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A Parochial Scene (Law & Order written by AI text generator)

This short video was created for the 2019 Performance Studies International (PSi) conference held in Calgary, Canada. As part of the Artistic Research Working Group, I was assigned another artist's work, to which I responded.

I responded to the work of Sharon Kahanoff. The text presented below the video was shared at PSi on July 5, 2019.

In brief, this clip from Law & Order (Season 3, Episode 5 "Blue Bamboo") features subtitles generated by Max Woolf's Textgenrnn (text generating recurring neural network program). I fed 4 seasons' worth of L&O scripts into the machine learning program and the newly generated text was inserted into this clip in the order it was generated.

Audio by Sharon Kahanoff (used with permission). Copyright of L&O: Wolf Films, Universal Television (1994). 

I found online scripts from Law & Order (well, subtitles at least). I hand-scraped 4 seasons of dialogue from L&O and uploaded it into a text generation model I found online, made by Max Woolf that uses Google's TensorFlow on the backend. The program studies the probability of each character occurring and it learns to replicate the style of writing. Shakespeare is often used as a training input for text generators.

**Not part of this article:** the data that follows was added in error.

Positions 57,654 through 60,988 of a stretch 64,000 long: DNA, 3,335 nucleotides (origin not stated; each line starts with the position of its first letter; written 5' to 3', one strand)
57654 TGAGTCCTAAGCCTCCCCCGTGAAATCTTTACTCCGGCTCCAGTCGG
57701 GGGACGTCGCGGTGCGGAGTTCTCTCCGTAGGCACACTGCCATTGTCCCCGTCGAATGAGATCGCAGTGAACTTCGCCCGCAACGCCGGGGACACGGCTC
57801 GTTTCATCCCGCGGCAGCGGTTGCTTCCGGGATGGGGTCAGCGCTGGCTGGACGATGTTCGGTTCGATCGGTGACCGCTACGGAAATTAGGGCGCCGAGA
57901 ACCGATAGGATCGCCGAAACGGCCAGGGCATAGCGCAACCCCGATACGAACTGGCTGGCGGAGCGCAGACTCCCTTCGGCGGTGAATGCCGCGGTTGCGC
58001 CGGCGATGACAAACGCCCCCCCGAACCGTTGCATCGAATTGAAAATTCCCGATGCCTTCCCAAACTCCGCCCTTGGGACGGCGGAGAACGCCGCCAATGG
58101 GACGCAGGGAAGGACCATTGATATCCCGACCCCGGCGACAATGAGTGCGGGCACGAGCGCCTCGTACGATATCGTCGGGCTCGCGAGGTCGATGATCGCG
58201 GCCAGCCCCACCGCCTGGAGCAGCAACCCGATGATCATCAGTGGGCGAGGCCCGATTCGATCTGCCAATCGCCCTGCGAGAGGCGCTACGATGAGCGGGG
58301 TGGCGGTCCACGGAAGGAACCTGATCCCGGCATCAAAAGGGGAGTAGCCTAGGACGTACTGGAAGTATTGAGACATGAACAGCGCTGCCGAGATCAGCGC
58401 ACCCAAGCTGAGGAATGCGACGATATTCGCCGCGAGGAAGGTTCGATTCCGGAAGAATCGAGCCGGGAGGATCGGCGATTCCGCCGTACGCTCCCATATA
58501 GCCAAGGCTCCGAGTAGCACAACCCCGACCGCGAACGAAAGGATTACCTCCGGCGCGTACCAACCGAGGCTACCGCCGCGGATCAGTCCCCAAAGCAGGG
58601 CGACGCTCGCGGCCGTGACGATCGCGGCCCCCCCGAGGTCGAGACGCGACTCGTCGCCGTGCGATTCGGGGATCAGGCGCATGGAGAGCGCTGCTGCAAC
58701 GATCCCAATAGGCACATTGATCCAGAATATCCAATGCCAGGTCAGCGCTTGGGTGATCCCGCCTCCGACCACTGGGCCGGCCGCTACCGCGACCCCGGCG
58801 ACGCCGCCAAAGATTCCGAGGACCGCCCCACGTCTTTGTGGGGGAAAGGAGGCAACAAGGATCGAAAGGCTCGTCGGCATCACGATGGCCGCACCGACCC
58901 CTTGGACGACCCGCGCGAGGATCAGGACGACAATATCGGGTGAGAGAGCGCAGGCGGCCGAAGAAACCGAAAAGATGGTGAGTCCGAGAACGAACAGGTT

New dialogue was generated. Here are some sample lines of text generated by the software. Courtroom vocabulary, character names, and certain themes do recur:

I thought maybe we'd get all the time.

I wouldn't take it to the court? When I was going to talk to him.

She wanted to leave him and he was sick.

I don't understand why you could have been there? 

I said I would.

I have to indict her to the consenting to what we got the victim on the store.

I went back to protect neighbors.

And that's not a very clear address.

I want the crimes against her.

She was already convinced.

I don't know what I'm talking to you? No.

The one you made me walk around for parochial scene.

I don't know what you're talking about.

We don't know what I mean.

I don't have any idea who it's to get a favor.

Next I decided to try putting the generated text into an episode, in the exact order they were produced. I chose an existing episode somewhat arbitrarily. I added in audio from one of the videos generously provided by Sharon.

This whole process got me thinking about mistakes. What is a mistake? The text generating software only knows how close it can come to imitation. I (hopefully) learn something from every mistake I make. Does a recurring neural network have any conception of error? If it runs, it aims for verisimilitude of the input, therefore it can at best repeat, or, reorder what exists. It has no taste. No sense of humour, and, it certainly does not really know how to tell the stories of: 

the people, represented by two separate yet equally important parts, the police who investigate crime, and the district attorney’s office who prosecute the offenders.

You can try Max Woolf's Textgenrnn here

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